“The challenges that localities are facing mainly has to do with they’re new [so] depending on the state or locality, it’s how they are defined,” Ness said. “They could be a vehicle, they could be a toy scooter, they could be similar to a bicycle, and it’s all about the state code and local ordinance.” 

Ness added that the sudden influx of the scooters in some localities across the country has caused great distress for local governments as some companies have bypassed cooperation with municipalities and implemented the scooters anyway. 

“It’s been a drain on staff resources in some localities,” Ness said. “Another reason is because of how the companies come into localites. It started as they just show up overnight literally and sometimes figuratively. Now the companies realized that's not necessarily the best way to do business, they've hired consultants and lobbyists but also government affairs staff to work with localities.”

“In some cases, those conversations come to a standstill [as] the private sector isn't happy with the speed at which the public sector moves, [and] they come into the locality anyway — we've been lucky enough in Charlottesville not to experience that yet,” Ness added. 

In Charlottesville, Ness said City staff plans to cooperate with any companies interested in implementing any electric scooter program. More specifically, Ness said the City would require scooters to be corralled into special docking stations in unspecified locations between the Downtown Mall and the Corner to allow for Americans with Disabilities Act access and maintain uncluttered sidewalks. 

Ness said many companies are also developing software to prevent scooters from entering certain predefined areas in municipalities by slowing them down to an unusable speed and not allowing users to end their trip through the app. According to Ness, the City of Charlottesville would reserve the right to establish these “no-go zones,” citing the Downtown Mall as an example of such an area where bicycles are currently prohibited.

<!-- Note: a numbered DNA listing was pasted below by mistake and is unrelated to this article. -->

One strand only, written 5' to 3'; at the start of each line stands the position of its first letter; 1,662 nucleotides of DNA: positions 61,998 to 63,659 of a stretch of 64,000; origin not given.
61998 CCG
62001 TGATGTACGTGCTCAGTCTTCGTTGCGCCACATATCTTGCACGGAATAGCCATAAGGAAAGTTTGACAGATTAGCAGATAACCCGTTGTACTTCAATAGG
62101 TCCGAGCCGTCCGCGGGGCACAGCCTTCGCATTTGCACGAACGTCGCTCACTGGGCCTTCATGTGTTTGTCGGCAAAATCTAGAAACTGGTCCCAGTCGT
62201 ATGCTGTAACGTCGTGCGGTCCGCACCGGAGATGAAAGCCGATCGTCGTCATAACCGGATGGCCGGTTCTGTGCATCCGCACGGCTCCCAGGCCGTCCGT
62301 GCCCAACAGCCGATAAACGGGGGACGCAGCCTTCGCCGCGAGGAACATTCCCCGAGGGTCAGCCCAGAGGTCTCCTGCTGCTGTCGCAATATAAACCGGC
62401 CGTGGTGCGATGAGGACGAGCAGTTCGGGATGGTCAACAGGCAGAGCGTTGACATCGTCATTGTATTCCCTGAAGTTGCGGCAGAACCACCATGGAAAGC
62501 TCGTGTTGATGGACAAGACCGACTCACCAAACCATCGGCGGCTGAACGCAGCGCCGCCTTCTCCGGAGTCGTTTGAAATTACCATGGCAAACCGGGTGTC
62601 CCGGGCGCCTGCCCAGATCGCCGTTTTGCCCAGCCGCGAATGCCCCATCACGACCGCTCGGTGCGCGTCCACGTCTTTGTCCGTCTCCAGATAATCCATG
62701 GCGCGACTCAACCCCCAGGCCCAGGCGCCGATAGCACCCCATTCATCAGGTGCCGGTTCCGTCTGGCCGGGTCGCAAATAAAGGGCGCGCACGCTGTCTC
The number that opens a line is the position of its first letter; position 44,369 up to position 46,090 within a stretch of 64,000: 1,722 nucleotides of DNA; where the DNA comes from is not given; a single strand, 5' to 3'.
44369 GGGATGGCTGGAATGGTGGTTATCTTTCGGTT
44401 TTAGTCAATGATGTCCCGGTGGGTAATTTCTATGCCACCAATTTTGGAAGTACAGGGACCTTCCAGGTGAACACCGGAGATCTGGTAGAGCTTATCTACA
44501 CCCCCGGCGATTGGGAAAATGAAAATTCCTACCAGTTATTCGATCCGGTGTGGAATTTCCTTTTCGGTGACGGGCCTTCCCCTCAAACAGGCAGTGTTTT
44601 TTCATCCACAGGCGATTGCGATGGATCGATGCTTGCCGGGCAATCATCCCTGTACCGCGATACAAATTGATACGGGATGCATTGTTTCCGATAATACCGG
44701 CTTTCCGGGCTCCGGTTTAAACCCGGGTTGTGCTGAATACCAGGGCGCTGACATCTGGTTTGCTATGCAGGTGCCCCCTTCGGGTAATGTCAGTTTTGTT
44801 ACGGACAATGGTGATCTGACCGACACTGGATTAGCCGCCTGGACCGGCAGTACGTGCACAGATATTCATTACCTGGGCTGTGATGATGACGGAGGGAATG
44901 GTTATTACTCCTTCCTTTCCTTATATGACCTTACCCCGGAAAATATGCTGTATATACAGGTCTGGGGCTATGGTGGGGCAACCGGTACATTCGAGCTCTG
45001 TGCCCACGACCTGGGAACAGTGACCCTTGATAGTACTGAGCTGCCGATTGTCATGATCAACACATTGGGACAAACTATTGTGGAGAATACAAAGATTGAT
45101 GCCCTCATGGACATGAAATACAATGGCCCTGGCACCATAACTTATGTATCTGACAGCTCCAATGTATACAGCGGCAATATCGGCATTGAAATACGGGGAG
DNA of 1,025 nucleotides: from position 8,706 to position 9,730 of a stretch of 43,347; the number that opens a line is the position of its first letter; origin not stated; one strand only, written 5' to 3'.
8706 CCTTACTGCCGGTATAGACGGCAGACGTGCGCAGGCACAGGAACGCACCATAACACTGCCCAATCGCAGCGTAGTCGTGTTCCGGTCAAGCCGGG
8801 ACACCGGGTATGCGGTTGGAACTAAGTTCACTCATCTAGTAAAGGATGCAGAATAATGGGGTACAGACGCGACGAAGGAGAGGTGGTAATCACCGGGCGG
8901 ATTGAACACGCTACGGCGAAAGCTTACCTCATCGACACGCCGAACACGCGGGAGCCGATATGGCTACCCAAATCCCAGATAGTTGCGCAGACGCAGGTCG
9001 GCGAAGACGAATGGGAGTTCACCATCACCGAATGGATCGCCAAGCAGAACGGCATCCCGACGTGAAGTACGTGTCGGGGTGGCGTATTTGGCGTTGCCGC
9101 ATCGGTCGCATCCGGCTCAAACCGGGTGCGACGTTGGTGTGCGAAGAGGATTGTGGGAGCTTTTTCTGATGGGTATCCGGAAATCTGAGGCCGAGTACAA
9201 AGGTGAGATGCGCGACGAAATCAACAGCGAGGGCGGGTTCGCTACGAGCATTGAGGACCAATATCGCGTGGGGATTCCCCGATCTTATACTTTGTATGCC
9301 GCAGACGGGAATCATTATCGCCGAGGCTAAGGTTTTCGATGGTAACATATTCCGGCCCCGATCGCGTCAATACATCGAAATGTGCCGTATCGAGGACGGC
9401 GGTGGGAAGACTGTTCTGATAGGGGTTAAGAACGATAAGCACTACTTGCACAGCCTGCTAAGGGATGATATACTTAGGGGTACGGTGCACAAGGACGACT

However, Ness said the introduction of such scooter programs could enhance the City’s transportation network and provide a dedicated source of revenue for funding bicycle and pedestrian improvements in the area through daily device and permit application fees. 

He added that the need to recharge the scooter batteries at night could provide new employment opportunities in the area, paying $5 to $25 per device, depending on the level of charge available. It is estimated that $500,000 of new income could be generated in the area as a result of the pilot program. 

In response to a question from Mayor Nikuyah Walker about the exact locations where scooters may be docked along West Main Street, Ness said no specific locations between the Downtown Mall and the Corner have been identified, but added that the decisions would ultimately rest under the City’s purview. 

Amanda Poncy, bicycle and pedestrian coordinator for the City, said the scooters can typically travel as far as 15 miles if fully charged and operating on a flat surface, but added that Charlottesville’s variability in elevation would likely reduce this standard at least somewhat. 

Poncy added that Virginia state code allows localities to regulate where bicycles can be operated — as the electric scooters are largely subject to the same guidelines — as long as conspicuous signage clearly demarcates where they are prohibited. In Charlottesville, bicycles are only explicitly prohibited on the Downtown Mall, meaning they could potentially be rode on sidewalks with impunity. 

Electric scooters are currently not permitted to operate on sidewalks in Virginia. However, Ness said there still may be some ambiguity about the usage of the scooters on sidewalks and other walking areas.

“The City obviously has control over its streets and sidewalks,” Ness said. “Entering into this agreement kind of turns that paradigm on its head because in effect, they [companies] are asking you through this regulation for your permission to use your bike lane, and so I think implicitly in that, as part of the regulations, on your sidewalks.”